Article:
There’s no better way to sell newspapers to an unsuspecting public than to instill a bit of fear and panic into their lives. Yet the world’s press hasn’t cottoned on to the latest big event which will change our way of life forever. The 2020 Sulphur Cap will be implemented on January 1 next year and the world will feel the immediate effects of the increased costs of shipped goods.
To the general public shipping hardly exists in their consciousness but disrupt the supply lines in any way and it will immediately have their attention. What better way of grabbing the public’s attention than to increase the cost of everything (literally everything from food, fuel, services, consumables, raw materials to manufactured goods). You name it, after January 1, the cost of everything will be more and there will be a flow-on effect all down the line as the costs are passed on to the end consumer. Some of these increases will be gradual, some will be immediate as the IMO Sulphur Cap Reduction scheme kicks in.
For those of you who haven’t read Part 1 of this article, the limit of sulphur in fuel is to be reduced from 3.5 per cent to 0.5 per cent on January 1, 2020. How is this change going to affect the cost of goods? The world relies on shipping for everything we use, eat, operate and burn and if the cost of doing this goes up, we will certainly notice it. Which it will if fuel prices jump up and shipowners start to recoup the cost of their sulphur reducing equipment.
Ships are the worlds biggest consumer of liquid fuel and therefore are one of the biggest polluters of the atmosphere with pollutants like SOx, NOx, ash, heavy metals and particulate matter. The sulphur oxides in ships' exhausts are a major cause of chronic respiratory illness in the dense populations of the northern hemisphere.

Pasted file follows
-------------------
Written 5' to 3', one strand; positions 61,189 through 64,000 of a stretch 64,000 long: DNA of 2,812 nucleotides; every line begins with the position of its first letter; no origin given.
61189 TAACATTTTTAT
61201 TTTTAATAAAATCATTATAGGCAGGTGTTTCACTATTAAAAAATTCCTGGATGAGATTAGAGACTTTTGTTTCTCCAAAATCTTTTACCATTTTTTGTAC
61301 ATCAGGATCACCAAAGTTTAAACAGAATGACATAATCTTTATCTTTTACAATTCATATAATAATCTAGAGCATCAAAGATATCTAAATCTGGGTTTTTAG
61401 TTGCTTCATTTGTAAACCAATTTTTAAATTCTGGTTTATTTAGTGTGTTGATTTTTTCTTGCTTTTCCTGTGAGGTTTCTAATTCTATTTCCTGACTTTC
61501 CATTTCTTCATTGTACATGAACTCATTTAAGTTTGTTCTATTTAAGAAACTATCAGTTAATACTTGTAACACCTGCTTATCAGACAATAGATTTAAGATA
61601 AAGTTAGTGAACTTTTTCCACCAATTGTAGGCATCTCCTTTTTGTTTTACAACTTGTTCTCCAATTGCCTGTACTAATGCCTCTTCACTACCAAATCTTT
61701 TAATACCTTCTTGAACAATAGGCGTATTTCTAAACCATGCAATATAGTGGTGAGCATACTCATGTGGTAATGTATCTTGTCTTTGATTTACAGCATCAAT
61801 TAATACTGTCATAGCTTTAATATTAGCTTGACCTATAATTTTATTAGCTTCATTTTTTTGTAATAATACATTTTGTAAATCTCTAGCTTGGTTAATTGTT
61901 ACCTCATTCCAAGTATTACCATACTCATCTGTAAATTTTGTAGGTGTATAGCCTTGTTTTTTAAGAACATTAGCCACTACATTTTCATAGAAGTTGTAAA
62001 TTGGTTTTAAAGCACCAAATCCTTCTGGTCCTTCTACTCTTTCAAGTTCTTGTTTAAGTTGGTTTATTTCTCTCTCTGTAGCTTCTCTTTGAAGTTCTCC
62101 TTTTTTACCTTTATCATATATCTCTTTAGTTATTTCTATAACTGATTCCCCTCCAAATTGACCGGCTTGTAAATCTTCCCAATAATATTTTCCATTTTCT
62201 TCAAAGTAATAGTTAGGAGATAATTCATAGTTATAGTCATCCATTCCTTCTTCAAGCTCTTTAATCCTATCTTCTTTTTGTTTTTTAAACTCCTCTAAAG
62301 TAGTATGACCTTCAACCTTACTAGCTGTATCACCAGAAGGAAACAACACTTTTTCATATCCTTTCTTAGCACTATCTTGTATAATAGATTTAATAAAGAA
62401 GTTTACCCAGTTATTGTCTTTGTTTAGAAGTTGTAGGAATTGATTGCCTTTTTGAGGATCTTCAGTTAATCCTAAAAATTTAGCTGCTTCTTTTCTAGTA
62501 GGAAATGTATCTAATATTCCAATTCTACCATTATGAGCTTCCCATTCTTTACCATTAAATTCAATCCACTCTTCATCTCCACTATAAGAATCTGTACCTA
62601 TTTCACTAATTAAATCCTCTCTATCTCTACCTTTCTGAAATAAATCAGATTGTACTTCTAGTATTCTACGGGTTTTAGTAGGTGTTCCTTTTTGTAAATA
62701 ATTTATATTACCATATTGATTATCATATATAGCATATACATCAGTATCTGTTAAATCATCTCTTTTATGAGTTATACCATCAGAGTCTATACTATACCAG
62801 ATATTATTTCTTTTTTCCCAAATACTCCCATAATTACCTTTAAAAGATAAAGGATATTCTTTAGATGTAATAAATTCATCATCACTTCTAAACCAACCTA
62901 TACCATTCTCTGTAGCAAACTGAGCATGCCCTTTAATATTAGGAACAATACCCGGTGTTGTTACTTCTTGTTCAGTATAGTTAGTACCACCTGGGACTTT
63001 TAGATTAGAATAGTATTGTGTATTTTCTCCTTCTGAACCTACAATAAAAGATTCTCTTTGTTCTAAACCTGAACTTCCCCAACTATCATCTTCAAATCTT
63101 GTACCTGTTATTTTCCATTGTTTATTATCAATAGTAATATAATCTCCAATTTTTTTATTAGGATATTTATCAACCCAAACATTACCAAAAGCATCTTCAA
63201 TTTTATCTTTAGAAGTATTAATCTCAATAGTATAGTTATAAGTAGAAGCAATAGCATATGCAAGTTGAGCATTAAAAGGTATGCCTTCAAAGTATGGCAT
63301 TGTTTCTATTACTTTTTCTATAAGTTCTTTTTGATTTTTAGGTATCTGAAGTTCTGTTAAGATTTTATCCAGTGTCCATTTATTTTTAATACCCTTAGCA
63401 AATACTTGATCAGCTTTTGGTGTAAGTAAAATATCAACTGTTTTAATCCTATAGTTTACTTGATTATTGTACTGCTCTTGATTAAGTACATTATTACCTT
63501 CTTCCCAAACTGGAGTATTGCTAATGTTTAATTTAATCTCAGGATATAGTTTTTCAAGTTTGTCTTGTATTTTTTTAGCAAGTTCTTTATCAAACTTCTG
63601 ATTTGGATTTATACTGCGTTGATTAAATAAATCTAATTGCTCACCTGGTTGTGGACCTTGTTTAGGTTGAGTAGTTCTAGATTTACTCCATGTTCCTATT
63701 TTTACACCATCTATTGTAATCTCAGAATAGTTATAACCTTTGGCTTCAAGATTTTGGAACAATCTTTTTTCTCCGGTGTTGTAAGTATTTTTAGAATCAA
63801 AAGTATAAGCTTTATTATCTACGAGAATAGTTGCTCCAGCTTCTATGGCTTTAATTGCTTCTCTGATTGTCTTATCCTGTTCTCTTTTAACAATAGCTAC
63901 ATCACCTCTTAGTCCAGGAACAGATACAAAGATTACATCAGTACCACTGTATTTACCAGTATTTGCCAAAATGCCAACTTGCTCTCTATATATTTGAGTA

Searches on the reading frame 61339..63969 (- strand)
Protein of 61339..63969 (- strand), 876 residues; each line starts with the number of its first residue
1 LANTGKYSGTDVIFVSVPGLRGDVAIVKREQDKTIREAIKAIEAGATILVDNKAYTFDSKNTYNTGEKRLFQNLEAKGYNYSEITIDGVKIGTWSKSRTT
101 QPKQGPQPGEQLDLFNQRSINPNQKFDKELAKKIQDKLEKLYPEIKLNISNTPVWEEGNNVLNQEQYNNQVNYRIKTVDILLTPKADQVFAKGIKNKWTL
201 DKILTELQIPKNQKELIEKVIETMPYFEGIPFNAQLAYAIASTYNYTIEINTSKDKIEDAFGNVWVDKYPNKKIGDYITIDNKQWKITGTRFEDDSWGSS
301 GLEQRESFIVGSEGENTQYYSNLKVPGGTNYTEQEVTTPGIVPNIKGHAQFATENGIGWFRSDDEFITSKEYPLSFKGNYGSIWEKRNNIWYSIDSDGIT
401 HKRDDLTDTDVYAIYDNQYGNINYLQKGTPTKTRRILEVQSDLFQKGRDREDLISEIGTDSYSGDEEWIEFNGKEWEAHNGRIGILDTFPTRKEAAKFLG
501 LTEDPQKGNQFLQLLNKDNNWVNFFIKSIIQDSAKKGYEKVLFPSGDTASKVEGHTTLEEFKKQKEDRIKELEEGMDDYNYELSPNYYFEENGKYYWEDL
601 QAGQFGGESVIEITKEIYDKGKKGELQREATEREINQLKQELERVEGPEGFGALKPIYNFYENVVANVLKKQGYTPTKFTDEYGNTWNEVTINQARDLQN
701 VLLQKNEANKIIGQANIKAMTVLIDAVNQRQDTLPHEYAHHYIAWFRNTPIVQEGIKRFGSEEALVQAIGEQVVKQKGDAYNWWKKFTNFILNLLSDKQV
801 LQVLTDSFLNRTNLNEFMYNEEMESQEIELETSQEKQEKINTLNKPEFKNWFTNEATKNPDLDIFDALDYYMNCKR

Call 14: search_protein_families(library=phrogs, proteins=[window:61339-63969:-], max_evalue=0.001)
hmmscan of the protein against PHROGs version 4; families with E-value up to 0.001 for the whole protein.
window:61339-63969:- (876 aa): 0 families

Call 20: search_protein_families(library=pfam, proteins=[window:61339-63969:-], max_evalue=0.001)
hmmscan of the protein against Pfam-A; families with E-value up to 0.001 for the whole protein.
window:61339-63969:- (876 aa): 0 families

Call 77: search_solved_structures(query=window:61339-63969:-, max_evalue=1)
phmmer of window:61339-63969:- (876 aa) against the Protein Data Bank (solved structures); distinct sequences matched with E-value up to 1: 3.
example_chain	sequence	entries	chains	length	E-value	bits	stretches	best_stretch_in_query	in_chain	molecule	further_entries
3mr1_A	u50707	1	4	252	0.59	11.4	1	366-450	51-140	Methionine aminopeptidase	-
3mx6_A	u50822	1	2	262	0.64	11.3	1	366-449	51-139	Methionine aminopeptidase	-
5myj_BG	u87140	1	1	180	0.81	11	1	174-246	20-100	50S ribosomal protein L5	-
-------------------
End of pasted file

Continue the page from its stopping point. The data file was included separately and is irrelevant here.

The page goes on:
The IMO has initially targeted sulphur as the most environmentally damaging constituent of fuel oil. In 2015 Lloyds Register published a sobering paper highlighting the technical problems that ship owners will face when the 2020 sulphur reduction cap is adopted (that’s now just over six months away). This 60-page technical document is not easy to read but essentially it very thoroughly spells out what will be in store for shipowners who aren’t prepared for this monumental change.
By and large many shipowners have left their remedies to this problem far too late. For existing ships, the most expedient solution is the fit exhaust gas scrubbers. Just about all the suppliers of scrubbers have sold out all their stock, but if shipowners think that buying a scrubber will fix their problems they are in for a big shock. The operation, chemistry and monitoring requirements involved with scrubbers and their wash-water discharges are complex and manifold.
It’s been estimated that at January 1 next year there will be about 180 million tonnes of surplus heavy (residual) fuel oil worldwide that can’t have its sulphur content economically reduced. This surplus fuel will, hopefully, be consumed by the 70,000 thousand or so ships in service that are burning heavy fuel. All these ships will have (we hope) some form of exhaust gas scrubber to reduce the sulphur dioxide being discharged to the earth’s atmosphere.
But it’s wishful thinking if shipowners think that a bolt-on scrubber will solve all their problems. Scrubbers come in all types and sizes There are open and closed loop wet scrubbers and dry scrubbers (which almost certainly are no longer available and prohibitably expensive if they were) each with their complex systems of operation. They all involve monitoring of the exhaust gases, wash-water discharge quality, the pH of wash-water and other pollutants such as ash, heavy metals and so on. Some require exhaust gas reheating to achieve correct operation, while others interrupt the waste heat recovery systems leading to internal corrosion of ships exhausts.